Tuesday, October 29, 2013

The Mayoral Race and Our Stadium Hunt

New York is in the final stages of a mayoral election. On Tuesday, November 5th, New Yorkers will go into their polling places to elect a successor to Michael Bloomberg, who is being term-limited out. This time for real.

That new mayor will take over in January, and will have a considerable effect on NYCFC's plans for a new stadium. Bloomberg shepherded new stadiums for the Yankees and Mets, and has in the past been very supportive of an MLS stadium, particularly plans to build at the World's Fair site in Queens.

So where how will next week's election impact a potential stadium for NYCFC?

Democratic candidate Bill de Blasio is the commanding favorite in the race. He's not been too kindly disposed toward the new stadium. In a written response to the New York Times before the primaries, de Blasio criticized the idea of ceding parkland to what he termed "corporate entities," and he called the proposed Queens stadium a "bad deal for New Yorkers."

Mr. de Blasio's opponent in the general, Republican Joseph J. Lhota, is not given much of a chance to win, but his comments are still important in taking the city's temperature. Lhota was similarly unimpressed with Bloomberg's plan, rejecting it outright. "While he supports bringing Major League Soccer to New York, he said that a park was not an appropriate location for such a stadium and he urged the league to look at other sites in order to preserve parkland."

Recently, New York Times writer Michael Powell had this to say about the candidates' stances heading towards Election Day:
Early on Tuesday night, (Democratic candidate Bill de Blasio) was asked about Major League Soccer's attempt to place a Spaceship-Enterprise-size soccer stadium in the midst of Flushing Meadows, Queens's densest and most heavily used park. He cleared his throat with some populist rumbling about city tax giveaways. Then he allowed that, well, perhaps, maybe, a pro soccer stadium might raise the money needed to give that dowdy dowager of a park a face-lift.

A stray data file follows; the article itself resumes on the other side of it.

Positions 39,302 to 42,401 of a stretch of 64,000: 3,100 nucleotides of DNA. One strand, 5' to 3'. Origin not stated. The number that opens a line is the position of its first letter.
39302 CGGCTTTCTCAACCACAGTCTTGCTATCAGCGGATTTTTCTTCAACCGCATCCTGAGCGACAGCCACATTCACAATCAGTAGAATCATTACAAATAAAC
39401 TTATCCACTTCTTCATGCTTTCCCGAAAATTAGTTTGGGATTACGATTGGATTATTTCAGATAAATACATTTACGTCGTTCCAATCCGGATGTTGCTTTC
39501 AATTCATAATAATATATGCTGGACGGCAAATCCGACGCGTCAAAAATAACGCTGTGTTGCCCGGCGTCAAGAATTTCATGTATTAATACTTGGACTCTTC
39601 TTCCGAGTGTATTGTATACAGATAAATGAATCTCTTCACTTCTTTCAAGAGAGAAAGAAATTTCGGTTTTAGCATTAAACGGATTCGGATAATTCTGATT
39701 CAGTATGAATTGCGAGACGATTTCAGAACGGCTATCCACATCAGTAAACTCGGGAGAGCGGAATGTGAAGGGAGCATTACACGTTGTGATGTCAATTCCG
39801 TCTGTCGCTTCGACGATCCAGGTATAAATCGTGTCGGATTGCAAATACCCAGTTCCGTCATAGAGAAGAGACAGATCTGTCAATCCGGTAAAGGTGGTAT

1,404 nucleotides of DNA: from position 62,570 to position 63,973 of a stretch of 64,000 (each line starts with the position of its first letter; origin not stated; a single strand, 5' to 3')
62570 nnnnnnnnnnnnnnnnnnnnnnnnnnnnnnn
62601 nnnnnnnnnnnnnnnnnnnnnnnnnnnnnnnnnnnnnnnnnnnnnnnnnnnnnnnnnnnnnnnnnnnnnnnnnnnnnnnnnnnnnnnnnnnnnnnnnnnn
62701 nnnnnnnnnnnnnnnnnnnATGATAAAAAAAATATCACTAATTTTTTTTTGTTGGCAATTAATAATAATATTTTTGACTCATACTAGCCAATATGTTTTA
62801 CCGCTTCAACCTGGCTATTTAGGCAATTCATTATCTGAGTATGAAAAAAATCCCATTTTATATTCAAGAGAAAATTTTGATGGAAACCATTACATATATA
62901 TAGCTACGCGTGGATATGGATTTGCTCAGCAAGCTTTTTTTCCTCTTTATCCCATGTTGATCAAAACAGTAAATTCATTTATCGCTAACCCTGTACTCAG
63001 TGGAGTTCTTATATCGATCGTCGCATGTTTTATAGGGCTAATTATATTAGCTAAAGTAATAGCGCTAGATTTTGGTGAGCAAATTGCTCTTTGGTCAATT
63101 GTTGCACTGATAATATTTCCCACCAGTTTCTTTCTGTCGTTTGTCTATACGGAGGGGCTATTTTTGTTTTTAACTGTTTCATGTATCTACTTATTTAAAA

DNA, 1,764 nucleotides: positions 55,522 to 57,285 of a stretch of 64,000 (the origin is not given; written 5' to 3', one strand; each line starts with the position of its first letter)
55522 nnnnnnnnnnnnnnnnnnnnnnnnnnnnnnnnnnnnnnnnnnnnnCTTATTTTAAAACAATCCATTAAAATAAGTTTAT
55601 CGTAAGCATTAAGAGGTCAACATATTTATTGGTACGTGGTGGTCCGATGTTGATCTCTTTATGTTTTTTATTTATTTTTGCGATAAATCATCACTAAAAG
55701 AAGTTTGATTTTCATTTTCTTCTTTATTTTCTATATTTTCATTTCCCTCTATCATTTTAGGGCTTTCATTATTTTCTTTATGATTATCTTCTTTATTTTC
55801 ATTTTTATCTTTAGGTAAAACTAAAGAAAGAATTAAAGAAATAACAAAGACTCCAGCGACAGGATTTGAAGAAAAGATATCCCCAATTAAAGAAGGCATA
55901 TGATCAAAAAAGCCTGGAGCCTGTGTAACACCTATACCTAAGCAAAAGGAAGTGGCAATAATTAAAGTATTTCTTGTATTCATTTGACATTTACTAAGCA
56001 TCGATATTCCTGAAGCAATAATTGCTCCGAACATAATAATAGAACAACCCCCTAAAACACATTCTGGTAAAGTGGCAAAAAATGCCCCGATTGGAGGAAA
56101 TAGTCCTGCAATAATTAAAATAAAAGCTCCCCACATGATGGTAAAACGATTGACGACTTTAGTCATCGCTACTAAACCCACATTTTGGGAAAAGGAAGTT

It was left to (Republican candidate) Mr. Lhota to make the point that, perhaps fortunately for Flushing Meadows, appears to have won the day: Our urban parks are a precious patrimony, and in this densest of American cities it is rarely wise to auction off greensward. If Flushing Meadows-Corona Park needs money, and enough three-piece-suit-wearing worthies cannot be found to toss together a conservancy, a mayor should find a way to pay for that park.

"It shouldn’t be in that park," Mr. Lhota said of the stadium. "We don’t have enough park space in this city as it is."
In an early October Reddit Q&A session, de Blasio said this in response to a question about a Manhattan location:
I have not heard any viable plan for a stadium in Manhattan and I don't foresee that. The only way there could be a status in Queens is if the conditions I've laid down are on complete parkland replacement and sufficient subsidies for surrounding parkland. I wouldn't be shocked if a soccer team ended up using Yankee Stadium or CitiField.
Given the ownership situation, that would mean Yankee Stadium in the Bronx.

Baseball stadiums aren't always terrible places to watch a game; the configuration of the pitch fits quite well in the Stadium's field with the exception of the seats from home plate to third base, and even that's not too far away.

Of course, the Stadium has good access to multiple subways and Metro North, and the area is accustomed to handling large amounts of gameday traffic.

I don't think NYCFC would consider it ideal in any way, but they could well end up using the big ballpark in the Bronx as a temporary home for several seasons. The Queens plan seems dead regardless of Election Day's outcome, but the recent proposal to build on a site one block south of Yankee Stadium might well emerge as the best possible replacement.

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